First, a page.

This diagram shows an earthquake along a fault. The focus of the earthquake is where the energy is released underground. The epicenter is the spot on the Earth’s surface directly above the focus.
USGS and NPS
What Is an Earthquake?
The ground underfoot might seem like it's not going anywhere but it is. It moves. If it moves all of a sudden the ground shakes. That's an earthquake!
Earthquakes happen as pieces of the Earth's crust move suddenly past one another at cracks called faults. Sometimes those pieces do not slide smoothly past one another. They get snagged on the rough surface of the fault. When the pieces of rock overcome the snags, there is an earthquake.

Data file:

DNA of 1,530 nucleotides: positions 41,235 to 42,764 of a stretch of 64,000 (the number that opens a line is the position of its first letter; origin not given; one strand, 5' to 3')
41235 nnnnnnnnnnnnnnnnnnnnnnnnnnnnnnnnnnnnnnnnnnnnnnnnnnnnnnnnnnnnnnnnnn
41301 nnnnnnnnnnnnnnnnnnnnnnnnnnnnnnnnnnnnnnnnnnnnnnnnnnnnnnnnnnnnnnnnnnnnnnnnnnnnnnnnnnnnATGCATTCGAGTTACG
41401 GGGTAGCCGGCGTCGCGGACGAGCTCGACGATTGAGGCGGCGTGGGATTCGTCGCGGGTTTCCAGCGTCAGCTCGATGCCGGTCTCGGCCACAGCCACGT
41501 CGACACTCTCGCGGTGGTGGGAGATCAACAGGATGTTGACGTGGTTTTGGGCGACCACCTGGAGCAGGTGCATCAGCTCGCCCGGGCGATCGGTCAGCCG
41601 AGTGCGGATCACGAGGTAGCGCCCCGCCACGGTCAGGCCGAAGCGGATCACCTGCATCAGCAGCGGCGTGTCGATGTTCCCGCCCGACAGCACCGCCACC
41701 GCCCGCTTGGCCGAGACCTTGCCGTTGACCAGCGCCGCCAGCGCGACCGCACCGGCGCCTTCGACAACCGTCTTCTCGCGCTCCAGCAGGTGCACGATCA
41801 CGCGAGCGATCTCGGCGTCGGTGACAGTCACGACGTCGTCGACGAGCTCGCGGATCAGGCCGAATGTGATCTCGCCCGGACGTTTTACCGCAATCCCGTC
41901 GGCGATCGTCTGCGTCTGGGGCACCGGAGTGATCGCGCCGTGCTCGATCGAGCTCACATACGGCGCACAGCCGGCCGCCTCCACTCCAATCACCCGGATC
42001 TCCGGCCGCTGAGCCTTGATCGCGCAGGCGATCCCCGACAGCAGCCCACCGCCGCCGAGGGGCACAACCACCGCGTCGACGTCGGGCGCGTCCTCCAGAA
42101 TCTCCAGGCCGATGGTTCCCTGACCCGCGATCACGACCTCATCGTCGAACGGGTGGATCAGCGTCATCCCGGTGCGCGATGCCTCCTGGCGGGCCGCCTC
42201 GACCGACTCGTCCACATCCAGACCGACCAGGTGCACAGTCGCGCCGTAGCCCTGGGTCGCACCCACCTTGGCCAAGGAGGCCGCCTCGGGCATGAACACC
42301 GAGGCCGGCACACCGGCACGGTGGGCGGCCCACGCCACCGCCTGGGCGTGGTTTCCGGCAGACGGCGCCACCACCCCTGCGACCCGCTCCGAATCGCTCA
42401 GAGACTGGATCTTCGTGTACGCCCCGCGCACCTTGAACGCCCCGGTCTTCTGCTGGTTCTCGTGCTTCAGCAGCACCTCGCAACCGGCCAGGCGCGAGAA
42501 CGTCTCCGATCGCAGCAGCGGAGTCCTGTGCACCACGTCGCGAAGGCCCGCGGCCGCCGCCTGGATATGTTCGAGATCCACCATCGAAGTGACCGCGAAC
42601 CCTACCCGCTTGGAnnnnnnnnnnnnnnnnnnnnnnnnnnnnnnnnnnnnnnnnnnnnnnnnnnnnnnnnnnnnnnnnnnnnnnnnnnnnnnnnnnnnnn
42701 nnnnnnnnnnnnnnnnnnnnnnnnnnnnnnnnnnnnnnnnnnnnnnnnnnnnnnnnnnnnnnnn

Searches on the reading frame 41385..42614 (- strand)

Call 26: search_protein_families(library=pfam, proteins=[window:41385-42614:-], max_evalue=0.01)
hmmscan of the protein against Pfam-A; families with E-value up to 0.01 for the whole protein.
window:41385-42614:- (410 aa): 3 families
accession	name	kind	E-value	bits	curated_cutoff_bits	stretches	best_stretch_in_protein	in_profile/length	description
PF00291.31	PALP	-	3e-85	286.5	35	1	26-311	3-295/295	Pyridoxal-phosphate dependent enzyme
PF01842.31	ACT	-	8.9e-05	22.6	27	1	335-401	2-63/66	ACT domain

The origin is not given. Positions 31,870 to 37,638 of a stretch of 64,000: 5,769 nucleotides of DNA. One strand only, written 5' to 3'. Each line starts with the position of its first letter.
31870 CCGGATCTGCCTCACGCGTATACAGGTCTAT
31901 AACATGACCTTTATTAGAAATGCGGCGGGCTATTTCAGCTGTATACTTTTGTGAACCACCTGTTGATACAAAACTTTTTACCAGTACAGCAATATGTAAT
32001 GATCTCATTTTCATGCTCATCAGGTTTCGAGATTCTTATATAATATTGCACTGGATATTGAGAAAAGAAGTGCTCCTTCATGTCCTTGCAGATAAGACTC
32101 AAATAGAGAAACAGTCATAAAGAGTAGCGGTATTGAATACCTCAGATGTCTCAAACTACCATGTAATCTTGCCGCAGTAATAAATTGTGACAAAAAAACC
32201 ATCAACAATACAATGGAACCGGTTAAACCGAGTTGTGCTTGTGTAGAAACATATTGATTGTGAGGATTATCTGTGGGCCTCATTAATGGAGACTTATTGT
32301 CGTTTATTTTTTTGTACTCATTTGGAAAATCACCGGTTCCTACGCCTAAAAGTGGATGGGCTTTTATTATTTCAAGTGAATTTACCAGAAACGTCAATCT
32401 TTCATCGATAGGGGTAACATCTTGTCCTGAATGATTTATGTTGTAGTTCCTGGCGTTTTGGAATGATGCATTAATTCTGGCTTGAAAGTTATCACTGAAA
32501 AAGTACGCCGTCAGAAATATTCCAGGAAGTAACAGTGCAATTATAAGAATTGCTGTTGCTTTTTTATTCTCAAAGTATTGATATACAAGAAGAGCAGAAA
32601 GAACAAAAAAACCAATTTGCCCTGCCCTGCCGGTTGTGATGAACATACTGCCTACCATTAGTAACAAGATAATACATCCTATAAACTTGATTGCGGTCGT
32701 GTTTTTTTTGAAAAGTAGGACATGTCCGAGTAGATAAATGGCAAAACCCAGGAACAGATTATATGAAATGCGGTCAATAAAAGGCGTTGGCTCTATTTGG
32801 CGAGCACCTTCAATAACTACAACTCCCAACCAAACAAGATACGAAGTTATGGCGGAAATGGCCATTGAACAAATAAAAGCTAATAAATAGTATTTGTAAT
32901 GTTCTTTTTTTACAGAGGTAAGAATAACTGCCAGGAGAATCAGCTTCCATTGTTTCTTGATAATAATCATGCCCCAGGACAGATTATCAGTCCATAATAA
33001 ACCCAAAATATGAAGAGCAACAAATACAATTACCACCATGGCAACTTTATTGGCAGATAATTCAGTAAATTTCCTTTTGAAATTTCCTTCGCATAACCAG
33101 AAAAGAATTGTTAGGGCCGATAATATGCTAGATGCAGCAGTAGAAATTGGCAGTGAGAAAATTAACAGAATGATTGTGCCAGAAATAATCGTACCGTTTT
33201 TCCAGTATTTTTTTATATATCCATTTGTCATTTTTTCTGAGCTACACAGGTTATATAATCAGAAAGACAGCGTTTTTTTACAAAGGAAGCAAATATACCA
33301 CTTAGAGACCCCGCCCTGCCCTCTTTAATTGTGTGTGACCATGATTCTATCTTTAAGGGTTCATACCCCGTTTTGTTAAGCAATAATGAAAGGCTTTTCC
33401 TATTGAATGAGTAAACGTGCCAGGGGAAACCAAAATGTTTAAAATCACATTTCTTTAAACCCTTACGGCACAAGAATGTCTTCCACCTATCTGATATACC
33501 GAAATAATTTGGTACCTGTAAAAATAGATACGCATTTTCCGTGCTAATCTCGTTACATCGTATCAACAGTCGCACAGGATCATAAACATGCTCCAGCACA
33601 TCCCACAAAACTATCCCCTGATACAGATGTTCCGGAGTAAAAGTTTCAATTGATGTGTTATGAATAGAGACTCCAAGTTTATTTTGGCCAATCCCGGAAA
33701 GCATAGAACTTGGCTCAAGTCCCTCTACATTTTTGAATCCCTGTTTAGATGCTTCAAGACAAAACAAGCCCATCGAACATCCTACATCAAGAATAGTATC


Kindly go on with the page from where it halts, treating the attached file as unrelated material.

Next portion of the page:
Each year, more than a million earthquakes happen. Most of these are so small that people do not feel the shaking. But some are large enough that people feel them, and a few of those are so large that they cause significant damage.
Earthquakes cause damage to buildings, bridges, and roads. Earthquakes can cause landslides and mudslides, too. If a large earthquake happens under the ocean it can cause a tsunami - a giant ocean wave or series of waves.
Scientists can figure out whether an earthquake is likely to happen in a place. However, unlike weather events, earthquakes can not be forecast ahead of time.
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